Weightless

Weightless

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My wife Khadija is the logical one, anyone could tell you that. When Khadija and I occasionally share the number 4 bus in the morning she has her head down to work at a crossword the whole way, methodically filling in the blanks, while I merely stare at my hands or at the strangers around us. There are strangers everywhere here and I often think of London as a collection of distinct islands of islands within islands. She, on the other hand, is a firm believer in ‘making friends’ and is ever-mindful of improving her English despite the fact that it is now better than our British-born neighbours’. Khadija also deals with the cold better than I do and slips extra layers into my bag on days such as this one, distrustful of my ability to cope. It is often late when I get home and I still forget how far the temperature drops here in the evening. It has been five years since we moved to London from Patna.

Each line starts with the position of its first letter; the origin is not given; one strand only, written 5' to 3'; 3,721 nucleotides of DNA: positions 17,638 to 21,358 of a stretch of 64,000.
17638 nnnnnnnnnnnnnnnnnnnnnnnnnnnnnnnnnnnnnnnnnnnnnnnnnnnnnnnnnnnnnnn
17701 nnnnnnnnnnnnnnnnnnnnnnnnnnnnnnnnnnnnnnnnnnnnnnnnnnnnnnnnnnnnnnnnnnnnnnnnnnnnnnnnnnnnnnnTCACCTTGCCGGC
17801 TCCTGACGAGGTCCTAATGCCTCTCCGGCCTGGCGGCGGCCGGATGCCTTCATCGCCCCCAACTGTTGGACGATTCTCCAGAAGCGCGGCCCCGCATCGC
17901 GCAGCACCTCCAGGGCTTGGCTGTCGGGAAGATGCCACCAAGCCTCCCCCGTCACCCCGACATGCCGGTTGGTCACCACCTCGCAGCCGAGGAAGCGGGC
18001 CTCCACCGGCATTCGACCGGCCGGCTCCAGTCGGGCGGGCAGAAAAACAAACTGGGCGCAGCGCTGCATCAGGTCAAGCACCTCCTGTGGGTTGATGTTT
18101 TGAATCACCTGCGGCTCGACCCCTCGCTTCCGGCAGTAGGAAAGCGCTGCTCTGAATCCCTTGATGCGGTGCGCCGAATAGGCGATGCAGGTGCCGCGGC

My wife cleans for the Church of England school in Archway where our daughter Tiranum attends nursery. I clean at the Whittington hospital, or ‘the Whit’ as the locals call it. That is what you get for studying Urdu literature in an ex-colony. My mind wanders constantly as I clean and if I’m not careful I’ll end up being sacked like the West Indian man here last week. We work for a private contractor and they are very strict with us – not so strict with how well we do our jobs, but speed is essential. So I must focus. On dirt. If I allow myself to slip into a trance-like state it becomes easier to do this, which is not so difficult to achieve when I’m tired.